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on January 22, 2011
Ratification, by MIT historian Pauline Maier, presents a detailed history of the debates in 1787-88 that preceded the ratification of the US Constitution. Today, two centuries plus two decades after the Constitution was ratified, it has long since achieved the status of holy writ, sacred scripture, never to be questioned. Part of its durability lies in the fact that it was questioned, vigorously, by many of prominent leaders at the time of its ratification. Dr. Maier has provided a detailed, state-by-state, history of the issues debated by these leaders in the 13 state ratifying conventions.
Some of these state-by-state histories may be of interest primarily to the dedicated student of the early years of the republic. However, the issues and the "parties" (forerunners of the first political parties) are important to anyone who hopes to understand the Constitution and the thoughts of those who wrote and ratified it as the basis for the US federal government.
The primary issues at the time of the Constitutional Convention included the following:
* Under the Articles of Confederation, the Federal Congress could print paper money (but not coin) and incur debts but had no power of taxation. Not surprisingly, inflation destroyed the value of the currency, and the government was insolvent. Something needed to be done.
* The Constitutional Convention was called by the Continental Congress to propose changes to the Articles of Confederation, not to replace them with a new charter. None-the-less, it the Convention drafted an entirely new Constitution and proposed that it be approved directly by the states, bypassing the Continental Congress. How should the Continental Congress respond to being sidelined in the approval process, its mandate ignored, and its existence threatened?
* Should a Bill of Rights be added to the proposed Constitution? If so, should it be added before ratification or after?
* Leaving revision of the Constitution to the states prior to ratification would likely result in a plethora of proposed changes. The 13 states might well approve 13 different version of the Constitution. Then what?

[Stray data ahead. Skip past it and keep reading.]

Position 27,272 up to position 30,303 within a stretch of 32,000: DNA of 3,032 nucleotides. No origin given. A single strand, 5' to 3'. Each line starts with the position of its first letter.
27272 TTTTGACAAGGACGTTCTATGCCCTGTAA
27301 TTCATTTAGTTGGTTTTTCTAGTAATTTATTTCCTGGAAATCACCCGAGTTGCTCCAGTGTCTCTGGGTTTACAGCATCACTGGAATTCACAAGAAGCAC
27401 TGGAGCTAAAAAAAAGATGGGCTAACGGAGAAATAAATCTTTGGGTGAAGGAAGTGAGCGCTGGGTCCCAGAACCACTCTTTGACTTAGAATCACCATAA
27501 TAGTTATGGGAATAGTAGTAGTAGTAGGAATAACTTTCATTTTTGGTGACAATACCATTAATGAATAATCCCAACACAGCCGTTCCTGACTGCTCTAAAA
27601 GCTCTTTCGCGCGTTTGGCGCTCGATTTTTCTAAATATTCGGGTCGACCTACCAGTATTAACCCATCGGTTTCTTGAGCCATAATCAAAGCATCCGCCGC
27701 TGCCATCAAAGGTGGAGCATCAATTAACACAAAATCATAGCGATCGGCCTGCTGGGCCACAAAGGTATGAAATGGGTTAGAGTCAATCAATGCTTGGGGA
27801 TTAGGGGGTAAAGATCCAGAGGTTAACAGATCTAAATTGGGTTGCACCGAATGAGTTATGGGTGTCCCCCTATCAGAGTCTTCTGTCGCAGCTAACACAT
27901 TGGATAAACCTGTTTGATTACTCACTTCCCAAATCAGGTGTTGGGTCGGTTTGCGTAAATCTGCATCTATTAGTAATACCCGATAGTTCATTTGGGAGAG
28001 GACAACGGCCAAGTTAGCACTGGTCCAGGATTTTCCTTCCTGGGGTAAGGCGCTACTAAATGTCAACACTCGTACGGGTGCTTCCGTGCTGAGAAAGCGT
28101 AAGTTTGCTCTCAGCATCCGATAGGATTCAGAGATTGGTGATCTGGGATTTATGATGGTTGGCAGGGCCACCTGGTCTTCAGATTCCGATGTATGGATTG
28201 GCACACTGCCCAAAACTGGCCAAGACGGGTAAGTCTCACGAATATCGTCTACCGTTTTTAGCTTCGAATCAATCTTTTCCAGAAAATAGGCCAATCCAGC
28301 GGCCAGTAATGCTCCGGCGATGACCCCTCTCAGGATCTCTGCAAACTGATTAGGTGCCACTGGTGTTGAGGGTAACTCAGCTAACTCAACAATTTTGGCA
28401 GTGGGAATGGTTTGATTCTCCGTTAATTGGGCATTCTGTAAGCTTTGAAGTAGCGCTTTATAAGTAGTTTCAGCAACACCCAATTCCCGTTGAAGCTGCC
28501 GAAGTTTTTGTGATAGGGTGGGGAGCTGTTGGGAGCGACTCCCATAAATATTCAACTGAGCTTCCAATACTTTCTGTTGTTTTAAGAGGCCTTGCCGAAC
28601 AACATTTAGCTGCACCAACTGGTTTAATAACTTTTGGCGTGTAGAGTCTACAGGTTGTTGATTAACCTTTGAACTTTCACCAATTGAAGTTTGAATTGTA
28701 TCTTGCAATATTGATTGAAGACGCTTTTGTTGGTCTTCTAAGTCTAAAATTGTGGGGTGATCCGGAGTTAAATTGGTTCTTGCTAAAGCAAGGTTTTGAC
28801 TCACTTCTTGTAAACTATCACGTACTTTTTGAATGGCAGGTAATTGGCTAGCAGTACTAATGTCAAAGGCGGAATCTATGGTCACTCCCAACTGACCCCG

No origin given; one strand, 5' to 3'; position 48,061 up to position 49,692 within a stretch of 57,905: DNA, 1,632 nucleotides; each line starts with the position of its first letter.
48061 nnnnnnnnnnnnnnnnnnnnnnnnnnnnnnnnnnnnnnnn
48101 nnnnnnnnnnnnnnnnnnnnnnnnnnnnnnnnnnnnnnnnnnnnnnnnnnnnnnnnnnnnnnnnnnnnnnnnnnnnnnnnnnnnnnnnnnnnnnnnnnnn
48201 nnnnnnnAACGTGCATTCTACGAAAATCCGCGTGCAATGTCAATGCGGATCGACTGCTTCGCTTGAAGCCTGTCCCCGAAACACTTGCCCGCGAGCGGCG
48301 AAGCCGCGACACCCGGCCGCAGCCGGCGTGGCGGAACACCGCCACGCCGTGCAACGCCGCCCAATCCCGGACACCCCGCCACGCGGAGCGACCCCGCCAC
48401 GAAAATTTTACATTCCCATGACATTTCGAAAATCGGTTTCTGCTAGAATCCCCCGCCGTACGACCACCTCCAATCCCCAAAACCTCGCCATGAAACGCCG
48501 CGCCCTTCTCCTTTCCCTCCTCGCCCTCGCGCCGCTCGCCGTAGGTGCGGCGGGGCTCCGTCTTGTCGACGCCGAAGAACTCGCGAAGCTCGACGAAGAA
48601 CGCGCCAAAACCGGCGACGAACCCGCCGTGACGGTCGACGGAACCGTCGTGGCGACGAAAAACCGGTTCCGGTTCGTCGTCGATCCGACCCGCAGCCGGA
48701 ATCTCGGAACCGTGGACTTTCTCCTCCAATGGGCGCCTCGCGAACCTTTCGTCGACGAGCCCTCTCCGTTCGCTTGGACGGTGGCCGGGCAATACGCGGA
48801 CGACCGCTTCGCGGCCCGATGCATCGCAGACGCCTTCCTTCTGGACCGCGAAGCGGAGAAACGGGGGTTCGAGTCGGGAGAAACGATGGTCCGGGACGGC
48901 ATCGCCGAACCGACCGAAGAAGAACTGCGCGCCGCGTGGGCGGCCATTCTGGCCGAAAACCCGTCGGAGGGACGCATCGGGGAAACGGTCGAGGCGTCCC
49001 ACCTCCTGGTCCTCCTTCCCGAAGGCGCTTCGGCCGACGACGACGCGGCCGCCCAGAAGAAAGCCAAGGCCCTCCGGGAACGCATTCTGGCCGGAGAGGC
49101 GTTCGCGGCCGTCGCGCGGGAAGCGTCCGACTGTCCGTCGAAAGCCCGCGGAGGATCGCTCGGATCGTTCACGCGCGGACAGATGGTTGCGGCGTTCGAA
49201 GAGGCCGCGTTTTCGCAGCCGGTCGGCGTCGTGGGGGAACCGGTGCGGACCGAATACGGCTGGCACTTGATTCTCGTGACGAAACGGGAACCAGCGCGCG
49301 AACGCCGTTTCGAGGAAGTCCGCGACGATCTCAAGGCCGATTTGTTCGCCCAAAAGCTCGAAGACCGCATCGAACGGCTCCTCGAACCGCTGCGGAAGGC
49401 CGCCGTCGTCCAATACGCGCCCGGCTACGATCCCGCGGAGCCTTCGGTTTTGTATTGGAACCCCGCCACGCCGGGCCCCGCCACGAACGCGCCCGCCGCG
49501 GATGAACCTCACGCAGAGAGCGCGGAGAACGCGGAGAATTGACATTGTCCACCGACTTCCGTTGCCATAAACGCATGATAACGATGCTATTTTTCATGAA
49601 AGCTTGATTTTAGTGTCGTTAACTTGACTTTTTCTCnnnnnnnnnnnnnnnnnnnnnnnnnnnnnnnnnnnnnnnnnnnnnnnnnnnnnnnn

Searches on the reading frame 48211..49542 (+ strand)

* Postponing changes until after ratification presented the states, people and their ratification assemblies with the stark choice of "Take it or leave it". That might be hard to sell.
The "Parties" that formed with respect to the above issues ranged from those strongly supportive of the Constitution as written to those unalterably opposed to ratification. With some over simplification, they might be described as follows:
* Arch-Federalists (Alexander Hamilton, John Jay, Henry Knox) who supported ratification of the Constitution as written. This group may have also hoped to create a strong national government, even at the expense of the power of the states, perhaps even to the extent of eventually merging the states into a single republic (although this could hardly be called "federal")
* Federalists (James Madison): Ratify the Constitution as written with power vested in both the federal government and the states. Some members of this group also favored a federal power to veto state laws and objected to the equal representation of states in the senate.
* Moderates: (Edmund Randolph) Seek modifications to the Constitution, including a Bill of Rights, prior to ratification, but support ratification even if the modifications are not included.
* Anti-Federalists: (Richard Henry Lee, George Mason, Elbridge Gerry): Support ratification after appropriate amendments are made to the Constitution. Examples include: Add a Bill of Rights, enhance the representation of the voters by expanding the size of the Congress, curtail the powers of Congress and the federal judiciary.